In a lot of cases there can be simple tricks possible in shaders and content, instead of adding more lights all over the place. For example, instead of adding a light that shines straight into the camera to get “rim lighting” effect, consider adding a dedicated “rim lighting” computation into your shaders directly.
Per-pixel dynamic lighting will add significant rendering overhead to every affected pixel and can lead to objects being rendered in multiple passes. On less powerful devices, like mobile or low-end PC GPUs, avoid having more than one Pixel Light illuminating any single object, and use lightmaps to light static objects instead of having their lighting calculated every frame. Per-vertex dynamic lighting can add significant cost to vertex transformations. Try to avoid situations where multiple lights illuminate any given object.
If you use pixel lighting then each mesh has to be rendered as many times as there are pixel lights illuminating it. If you combine two meshes that are very far apart, it will increase the effective size of the combined object. All pixel lights that illuminate any part of this combined object will be taken into account during rendering, so the number of rendering passes that need to be made could be increased. Generally, the number of passes that must be made to render the combined object is the sum of the number of passes for each of the separate objects, and so nothing is gained by combining. For this reason, you should not combine meshes that are far enough apart to be affected by different sets of pixel lights.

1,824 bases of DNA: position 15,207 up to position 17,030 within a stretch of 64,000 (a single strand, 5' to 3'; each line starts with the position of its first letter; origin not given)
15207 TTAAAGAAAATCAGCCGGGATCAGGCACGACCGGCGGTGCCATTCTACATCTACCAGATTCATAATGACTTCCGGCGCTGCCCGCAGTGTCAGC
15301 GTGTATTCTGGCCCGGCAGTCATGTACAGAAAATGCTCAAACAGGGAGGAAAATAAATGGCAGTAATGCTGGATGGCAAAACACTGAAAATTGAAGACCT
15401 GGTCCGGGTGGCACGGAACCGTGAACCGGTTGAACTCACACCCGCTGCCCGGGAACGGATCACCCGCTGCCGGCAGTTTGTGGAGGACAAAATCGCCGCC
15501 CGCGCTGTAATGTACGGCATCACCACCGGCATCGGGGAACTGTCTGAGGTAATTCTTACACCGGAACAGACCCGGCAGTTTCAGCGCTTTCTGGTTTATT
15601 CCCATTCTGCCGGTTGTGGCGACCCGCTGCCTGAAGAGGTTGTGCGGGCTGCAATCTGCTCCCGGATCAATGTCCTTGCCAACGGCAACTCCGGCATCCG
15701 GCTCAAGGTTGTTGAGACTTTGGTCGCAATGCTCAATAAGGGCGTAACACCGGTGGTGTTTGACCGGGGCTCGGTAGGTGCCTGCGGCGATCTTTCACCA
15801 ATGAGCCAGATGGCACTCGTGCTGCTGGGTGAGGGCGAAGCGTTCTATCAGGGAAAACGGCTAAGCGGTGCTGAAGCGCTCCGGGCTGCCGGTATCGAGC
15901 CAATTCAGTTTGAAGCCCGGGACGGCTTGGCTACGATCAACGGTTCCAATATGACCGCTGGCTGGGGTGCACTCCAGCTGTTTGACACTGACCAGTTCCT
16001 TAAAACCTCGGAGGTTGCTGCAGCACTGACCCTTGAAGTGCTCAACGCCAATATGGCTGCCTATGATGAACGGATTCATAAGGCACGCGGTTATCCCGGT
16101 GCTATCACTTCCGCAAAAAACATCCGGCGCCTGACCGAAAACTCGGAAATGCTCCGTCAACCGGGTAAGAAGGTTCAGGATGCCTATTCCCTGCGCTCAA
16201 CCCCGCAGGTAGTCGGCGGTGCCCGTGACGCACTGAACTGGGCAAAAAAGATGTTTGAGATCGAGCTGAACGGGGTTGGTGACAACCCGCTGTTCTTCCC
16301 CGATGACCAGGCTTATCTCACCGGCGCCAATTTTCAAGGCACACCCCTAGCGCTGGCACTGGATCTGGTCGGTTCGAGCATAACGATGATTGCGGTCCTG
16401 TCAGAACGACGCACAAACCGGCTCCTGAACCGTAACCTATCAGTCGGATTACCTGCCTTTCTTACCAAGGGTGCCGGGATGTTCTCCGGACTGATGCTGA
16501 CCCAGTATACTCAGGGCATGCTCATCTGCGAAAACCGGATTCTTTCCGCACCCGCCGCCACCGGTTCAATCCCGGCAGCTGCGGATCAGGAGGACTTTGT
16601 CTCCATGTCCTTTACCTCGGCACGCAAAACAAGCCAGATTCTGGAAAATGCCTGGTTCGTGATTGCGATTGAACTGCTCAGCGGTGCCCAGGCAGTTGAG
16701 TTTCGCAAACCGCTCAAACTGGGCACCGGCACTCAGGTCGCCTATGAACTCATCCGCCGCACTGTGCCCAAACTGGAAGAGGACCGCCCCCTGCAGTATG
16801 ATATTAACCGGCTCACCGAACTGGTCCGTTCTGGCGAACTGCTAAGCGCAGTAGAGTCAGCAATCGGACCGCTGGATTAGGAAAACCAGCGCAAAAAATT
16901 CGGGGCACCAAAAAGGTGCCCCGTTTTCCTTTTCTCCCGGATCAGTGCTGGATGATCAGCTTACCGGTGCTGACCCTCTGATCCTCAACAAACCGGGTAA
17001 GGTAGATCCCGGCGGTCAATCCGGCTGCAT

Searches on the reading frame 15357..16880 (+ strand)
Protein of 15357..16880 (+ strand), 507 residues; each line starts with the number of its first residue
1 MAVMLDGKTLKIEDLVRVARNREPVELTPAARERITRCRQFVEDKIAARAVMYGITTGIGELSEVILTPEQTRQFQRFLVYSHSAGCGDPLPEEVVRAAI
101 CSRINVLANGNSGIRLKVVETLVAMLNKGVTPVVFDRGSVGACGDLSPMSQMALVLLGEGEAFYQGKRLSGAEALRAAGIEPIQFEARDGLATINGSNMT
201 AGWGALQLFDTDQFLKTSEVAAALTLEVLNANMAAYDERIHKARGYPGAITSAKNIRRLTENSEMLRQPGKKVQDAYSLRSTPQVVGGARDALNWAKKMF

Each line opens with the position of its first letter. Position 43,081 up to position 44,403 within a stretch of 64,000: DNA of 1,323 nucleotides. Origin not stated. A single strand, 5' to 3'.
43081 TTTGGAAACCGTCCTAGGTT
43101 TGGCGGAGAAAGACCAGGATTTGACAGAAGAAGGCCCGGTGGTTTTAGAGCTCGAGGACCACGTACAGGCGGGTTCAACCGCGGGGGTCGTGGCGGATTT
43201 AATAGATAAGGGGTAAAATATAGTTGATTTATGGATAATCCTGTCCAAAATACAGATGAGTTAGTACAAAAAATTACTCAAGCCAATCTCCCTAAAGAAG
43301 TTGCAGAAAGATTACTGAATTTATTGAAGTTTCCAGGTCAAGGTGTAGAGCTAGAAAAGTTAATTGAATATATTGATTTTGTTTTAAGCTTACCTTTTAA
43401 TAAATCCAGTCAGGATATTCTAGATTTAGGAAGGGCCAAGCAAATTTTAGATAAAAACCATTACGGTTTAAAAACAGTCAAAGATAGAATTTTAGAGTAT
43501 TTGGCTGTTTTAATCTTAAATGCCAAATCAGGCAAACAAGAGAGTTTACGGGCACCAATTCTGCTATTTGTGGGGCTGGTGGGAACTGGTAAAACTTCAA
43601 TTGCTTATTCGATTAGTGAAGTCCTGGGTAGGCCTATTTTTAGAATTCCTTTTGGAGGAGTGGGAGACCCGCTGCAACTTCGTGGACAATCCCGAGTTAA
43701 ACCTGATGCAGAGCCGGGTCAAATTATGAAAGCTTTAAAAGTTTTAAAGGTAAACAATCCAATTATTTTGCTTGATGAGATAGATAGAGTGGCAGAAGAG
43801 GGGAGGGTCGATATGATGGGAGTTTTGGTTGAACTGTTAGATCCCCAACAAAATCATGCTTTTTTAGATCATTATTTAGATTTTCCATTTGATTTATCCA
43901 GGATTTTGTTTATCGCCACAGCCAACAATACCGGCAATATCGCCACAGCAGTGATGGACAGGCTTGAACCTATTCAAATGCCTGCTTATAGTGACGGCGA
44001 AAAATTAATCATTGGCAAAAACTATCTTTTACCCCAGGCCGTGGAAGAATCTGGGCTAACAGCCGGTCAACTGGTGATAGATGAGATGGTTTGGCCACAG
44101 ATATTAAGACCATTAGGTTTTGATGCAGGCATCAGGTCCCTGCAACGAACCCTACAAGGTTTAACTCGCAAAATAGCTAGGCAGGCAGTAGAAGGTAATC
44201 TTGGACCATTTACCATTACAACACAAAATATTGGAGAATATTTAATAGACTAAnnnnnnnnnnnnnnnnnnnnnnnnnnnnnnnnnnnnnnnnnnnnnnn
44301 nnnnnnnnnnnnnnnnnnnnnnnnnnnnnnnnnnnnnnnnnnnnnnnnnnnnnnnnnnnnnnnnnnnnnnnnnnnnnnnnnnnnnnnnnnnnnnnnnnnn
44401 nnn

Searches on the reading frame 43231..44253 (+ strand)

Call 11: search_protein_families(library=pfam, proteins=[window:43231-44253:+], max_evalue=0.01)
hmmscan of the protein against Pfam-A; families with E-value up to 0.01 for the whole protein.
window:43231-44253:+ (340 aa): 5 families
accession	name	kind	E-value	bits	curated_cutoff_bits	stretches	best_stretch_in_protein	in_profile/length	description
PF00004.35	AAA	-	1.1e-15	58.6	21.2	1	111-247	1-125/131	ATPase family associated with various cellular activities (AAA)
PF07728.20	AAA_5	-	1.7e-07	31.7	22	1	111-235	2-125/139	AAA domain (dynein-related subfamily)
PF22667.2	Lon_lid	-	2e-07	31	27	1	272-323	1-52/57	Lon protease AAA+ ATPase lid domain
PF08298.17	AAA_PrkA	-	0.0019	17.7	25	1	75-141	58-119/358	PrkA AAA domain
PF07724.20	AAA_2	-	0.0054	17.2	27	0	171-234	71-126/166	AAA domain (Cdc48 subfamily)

During rendering, Unity finds all lights surrounding a mesh and calculates which of those lights affect it most. The Quality Settings are used to modify how many of the lights end up as pixel lights and how many as vertex lights. Each light calculates its importance based on how far away it is from the mesh and how intense its illumination is. Furthermore, some lights are more important than others purely from the game context. For this reason, every light has a Render Mode setting which can be set to Important or Not Important; lights marked as Not Important will typically have a lower rendering overhead.
As an example, consider a driving game where the player’s car is driving in the dark with headlights switched on. The headlights are likely to be the most visually significant light sources in the game, so their Render Mode would probably be set to Important. On the other hand, there may be other lights in the game that are less important (other cars’ rear lights, say) and which don’t improve the visual effect much by being pixel lights. The Render Mode for such lights can safely be set to Not Important so as to avoid wasting rendering capacity in places where it will give little benefit.
Optimizing per-pixel lighting saves both CPU and the GPU: the CPU has less draw calls to do, and the GPU has less vertices to process and pixels to rasterize for all these additional object renders.
Using Compressed Textures will decrease the size of your textures (resulting in faster load times and smaller memory footprint) and can also dramatically increase rendering performance. Compressed textures use only a fraction of the memory bandwidth needed for uncompressed 32bit RGBA textures.